Oxford council removes honour to Aung San Suu Kyi over Rohingya crisis
The City recognised her in 1997 for her "struggle for democracy". Now she has come under harsh criticism for her handling of the Rohingya crisis. Several British institutions are reviewing or removing honours granted to the democratic leader.
Oxford (AsiaNews/Agencies) – Oxford City Council voted unanimously to support a cross-party motion that said it was “no longer appropriate” to celebrate the de facto leader of Myanmar because of her handling of the Rohingya crisis.
The Council is to hold a special meeting to confirm the honour’s removal on 27 November. It had bestowed the freedom of the city on her in 1997 for her "long struggle for democracy".
Council leader Bob Price supported the motion to remove her honour and confirmed it was an "unprecedented step" for the local authority.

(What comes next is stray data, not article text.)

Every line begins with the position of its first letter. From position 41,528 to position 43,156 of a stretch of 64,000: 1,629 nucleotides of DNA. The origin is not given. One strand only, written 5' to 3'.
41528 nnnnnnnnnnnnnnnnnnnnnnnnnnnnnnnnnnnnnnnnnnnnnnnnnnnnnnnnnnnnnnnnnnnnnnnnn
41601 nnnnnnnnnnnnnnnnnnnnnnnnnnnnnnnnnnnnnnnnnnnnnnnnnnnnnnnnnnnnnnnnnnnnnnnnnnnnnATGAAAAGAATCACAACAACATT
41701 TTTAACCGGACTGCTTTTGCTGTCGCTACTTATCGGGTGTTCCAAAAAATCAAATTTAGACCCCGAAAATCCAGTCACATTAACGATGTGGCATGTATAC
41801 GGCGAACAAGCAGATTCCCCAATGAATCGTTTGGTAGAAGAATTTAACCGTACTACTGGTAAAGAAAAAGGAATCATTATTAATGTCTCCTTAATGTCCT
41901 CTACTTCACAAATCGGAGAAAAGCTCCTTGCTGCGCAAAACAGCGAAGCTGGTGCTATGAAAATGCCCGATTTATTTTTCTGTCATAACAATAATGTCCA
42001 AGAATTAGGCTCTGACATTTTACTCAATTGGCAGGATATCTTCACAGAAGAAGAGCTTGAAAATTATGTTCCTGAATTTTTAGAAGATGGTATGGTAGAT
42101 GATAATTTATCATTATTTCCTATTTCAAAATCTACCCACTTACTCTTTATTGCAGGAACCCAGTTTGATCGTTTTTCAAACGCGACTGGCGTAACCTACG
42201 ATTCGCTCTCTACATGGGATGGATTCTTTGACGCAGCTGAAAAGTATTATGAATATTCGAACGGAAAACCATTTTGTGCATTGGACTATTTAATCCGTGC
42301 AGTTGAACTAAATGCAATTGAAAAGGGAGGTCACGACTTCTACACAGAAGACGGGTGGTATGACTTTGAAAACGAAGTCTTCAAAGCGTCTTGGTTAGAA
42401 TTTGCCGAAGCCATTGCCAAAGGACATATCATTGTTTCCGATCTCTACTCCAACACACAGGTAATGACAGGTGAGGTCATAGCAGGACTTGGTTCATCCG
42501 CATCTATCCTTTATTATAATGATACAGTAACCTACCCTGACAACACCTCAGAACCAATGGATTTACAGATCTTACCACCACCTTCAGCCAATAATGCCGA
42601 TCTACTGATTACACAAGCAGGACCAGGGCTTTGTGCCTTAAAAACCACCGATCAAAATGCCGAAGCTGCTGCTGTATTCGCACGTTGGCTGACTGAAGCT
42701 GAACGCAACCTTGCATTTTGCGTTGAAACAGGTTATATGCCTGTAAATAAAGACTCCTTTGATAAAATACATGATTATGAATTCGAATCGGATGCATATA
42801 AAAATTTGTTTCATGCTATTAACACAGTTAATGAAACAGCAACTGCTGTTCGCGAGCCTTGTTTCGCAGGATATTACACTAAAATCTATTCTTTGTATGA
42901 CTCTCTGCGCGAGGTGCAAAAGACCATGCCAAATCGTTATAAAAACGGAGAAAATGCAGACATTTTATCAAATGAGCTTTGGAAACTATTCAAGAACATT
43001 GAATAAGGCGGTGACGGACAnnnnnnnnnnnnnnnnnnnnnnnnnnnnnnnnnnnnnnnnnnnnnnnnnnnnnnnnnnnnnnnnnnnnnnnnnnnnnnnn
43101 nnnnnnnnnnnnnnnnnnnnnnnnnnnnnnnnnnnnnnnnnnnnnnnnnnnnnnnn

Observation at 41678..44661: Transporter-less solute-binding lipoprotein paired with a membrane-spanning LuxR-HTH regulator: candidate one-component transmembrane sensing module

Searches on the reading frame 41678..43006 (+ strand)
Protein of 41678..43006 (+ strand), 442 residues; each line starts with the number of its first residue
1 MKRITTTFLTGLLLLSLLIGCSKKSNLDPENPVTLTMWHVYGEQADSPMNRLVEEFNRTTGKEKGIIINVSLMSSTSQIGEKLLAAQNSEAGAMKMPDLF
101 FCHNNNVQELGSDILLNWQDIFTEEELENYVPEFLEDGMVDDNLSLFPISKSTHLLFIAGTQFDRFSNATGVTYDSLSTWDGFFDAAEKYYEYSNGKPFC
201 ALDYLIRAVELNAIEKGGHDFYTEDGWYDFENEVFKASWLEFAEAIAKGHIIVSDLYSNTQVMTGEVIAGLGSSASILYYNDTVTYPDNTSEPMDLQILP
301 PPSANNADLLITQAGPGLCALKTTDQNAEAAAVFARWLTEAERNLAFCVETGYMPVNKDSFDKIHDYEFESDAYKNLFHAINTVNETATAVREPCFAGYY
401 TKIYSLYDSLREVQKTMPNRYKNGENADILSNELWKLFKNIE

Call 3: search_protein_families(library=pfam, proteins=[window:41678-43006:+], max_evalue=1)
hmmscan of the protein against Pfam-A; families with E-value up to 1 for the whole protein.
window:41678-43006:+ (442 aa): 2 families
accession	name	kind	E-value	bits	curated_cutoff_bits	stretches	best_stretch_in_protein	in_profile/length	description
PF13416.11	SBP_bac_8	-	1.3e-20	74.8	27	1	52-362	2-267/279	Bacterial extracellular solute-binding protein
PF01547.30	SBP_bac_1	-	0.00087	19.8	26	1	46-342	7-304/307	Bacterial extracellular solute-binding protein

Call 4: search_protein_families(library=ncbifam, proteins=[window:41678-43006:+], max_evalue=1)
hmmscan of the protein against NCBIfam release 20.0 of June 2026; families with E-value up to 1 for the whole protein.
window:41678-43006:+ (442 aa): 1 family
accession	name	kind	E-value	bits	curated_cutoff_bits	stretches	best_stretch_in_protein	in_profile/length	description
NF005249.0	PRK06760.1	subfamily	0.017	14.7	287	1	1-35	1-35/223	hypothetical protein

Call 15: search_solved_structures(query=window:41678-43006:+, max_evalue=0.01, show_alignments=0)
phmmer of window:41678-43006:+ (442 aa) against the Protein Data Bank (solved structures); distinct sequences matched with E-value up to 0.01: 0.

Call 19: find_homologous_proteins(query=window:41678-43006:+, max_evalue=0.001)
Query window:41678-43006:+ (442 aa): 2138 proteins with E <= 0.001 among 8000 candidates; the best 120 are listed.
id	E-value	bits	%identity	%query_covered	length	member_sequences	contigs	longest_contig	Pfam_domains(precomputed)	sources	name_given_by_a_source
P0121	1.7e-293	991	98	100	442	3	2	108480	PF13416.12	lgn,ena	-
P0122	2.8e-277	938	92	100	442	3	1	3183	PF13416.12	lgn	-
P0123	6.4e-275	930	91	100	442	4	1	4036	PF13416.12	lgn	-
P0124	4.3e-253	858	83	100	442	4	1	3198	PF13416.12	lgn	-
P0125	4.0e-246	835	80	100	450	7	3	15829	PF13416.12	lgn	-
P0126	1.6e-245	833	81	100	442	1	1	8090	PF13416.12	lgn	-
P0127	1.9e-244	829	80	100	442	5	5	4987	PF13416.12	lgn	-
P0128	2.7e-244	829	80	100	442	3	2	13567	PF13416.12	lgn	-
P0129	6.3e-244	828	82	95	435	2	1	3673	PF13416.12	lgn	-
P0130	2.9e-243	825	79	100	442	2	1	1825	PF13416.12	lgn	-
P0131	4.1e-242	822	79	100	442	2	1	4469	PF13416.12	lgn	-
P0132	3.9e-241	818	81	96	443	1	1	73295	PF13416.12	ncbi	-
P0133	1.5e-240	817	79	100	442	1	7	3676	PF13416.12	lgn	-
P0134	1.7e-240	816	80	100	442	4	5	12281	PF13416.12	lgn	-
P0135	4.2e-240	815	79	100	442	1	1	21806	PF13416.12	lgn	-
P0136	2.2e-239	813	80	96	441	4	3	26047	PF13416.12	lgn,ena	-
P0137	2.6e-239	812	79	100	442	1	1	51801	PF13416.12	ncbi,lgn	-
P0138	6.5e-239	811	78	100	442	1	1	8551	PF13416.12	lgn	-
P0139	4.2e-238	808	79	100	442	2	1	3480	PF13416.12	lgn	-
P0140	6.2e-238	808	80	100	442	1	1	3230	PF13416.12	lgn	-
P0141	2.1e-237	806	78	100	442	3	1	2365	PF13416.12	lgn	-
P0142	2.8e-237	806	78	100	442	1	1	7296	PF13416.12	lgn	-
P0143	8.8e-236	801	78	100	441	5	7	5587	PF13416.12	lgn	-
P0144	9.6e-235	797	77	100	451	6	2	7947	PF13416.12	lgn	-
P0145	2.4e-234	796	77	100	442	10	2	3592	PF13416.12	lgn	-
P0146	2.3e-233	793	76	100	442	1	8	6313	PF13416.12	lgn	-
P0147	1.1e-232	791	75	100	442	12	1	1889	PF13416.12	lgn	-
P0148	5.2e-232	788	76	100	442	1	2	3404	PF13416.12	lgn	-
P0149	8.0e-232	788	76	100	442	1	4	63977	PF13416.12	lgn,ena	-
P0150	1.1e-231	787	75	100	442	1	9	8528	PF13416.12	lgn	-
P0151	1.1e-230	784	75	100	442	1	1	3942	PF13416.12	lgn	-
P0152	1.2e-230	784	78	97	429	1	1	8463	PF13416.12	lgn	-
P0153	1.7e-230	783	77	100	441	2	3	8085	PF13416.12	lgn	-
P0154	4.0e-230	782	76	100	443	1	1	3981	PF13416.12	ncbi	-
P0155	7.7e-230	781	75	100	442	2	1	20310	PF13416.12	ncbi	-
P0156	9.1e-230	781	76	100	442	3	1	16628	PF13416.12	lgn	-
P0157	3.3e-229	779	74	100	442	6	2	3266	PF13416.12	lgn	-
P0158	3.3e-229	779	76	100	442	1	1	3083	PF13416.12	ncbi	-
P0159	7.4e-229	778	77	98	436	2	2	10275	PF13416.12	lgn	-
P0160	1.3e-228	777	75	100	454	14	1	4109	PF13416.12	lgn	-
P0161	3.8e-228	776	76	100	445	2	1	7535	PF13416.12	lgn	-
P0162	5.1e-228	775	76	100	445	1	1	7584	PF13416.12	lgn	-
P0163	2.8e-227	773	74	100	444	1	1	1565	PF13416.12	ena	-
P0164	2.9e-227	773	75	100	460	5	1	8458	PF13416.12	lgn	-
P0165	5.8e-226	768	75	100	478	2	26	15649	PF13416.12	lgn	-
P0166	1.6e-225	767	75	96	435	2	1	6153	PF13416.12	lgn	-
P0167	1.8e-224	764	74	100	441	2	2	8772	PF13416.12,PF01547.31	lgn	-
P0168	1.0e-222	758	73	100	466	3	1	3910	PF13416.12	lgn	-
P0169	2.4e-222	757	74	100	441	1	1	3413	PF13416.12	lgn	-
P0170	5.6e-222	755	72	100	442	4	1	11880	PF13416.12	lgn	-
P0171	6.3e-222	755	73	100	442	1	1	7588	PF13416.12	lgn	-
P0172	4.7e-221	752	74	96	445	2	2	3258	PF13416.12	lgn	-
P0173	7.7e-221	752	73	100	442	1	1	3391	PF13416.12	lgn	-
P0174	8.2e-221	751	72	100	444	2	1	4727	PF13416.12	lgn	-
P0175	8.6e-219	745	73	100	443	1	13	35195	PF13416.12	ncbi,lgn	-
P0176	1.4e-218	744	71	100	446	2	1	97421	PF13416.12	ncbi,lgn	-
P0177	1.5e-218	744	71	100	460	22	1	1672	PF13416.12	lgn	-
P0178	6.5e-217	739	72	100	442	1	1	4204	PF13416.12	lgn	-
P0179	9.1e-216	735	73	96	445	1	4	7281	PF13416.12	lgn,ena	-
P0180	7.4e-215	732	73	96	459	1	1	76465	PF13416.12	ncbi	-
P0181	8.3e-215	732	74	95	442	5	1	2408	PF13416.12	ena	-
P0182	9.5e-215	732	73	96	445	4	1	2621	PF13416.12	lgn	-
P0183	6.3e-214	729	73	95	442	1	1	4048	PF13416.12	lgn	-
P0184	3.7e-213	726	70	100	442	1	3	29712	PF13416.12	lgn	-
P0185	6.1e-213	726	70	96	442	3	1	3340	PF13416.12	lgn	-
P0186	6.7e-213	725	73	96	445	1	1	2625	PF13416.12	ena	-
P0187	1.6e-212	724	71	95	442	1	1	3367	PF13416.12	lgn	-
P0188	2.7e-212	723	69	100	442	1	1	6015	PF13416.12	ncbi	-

People are "absolutely appalled" by the situation in Myanmar, he said, adding it was "extraordinary" she had not spoken out about reported atrocities in the country.
Since fighting broke out in Rakhine State, the international community has exerted strong pressure on Aung San Suu Kyi to condemn the military-led campaign, with some calling for her to be stripped of the Nobel Peace Prize she received in 1991.
Islamic nations and various Western powers have criticised the democratic leader for her silence as well as her lack of moral leadership and compassion. Ms Suu Kyi has rejected the accusations and reiterated her commitment to national reconciliation.
Oxford’s decision to remove the honour follows that, last week, of St Hugh's College, Oxford, to remove a portrait of Ms Suu Kyi from display. The Myanmar leader read philosophy, politics and economics at the college from 1964 to 1967, where her late husband taught.
In June 2012, the University of Oxford gave her an honorary degree .
Given the Myanmar government's handling of the Rakhine crisis, other British institutions have decided to review or remove honours bestowed on Aung San Suu Kyi during her campaign for democracy.
Unison, the UK’s second largest trade union, announced last month that it would suspend Aung San Suu Kyi’s honorary membership.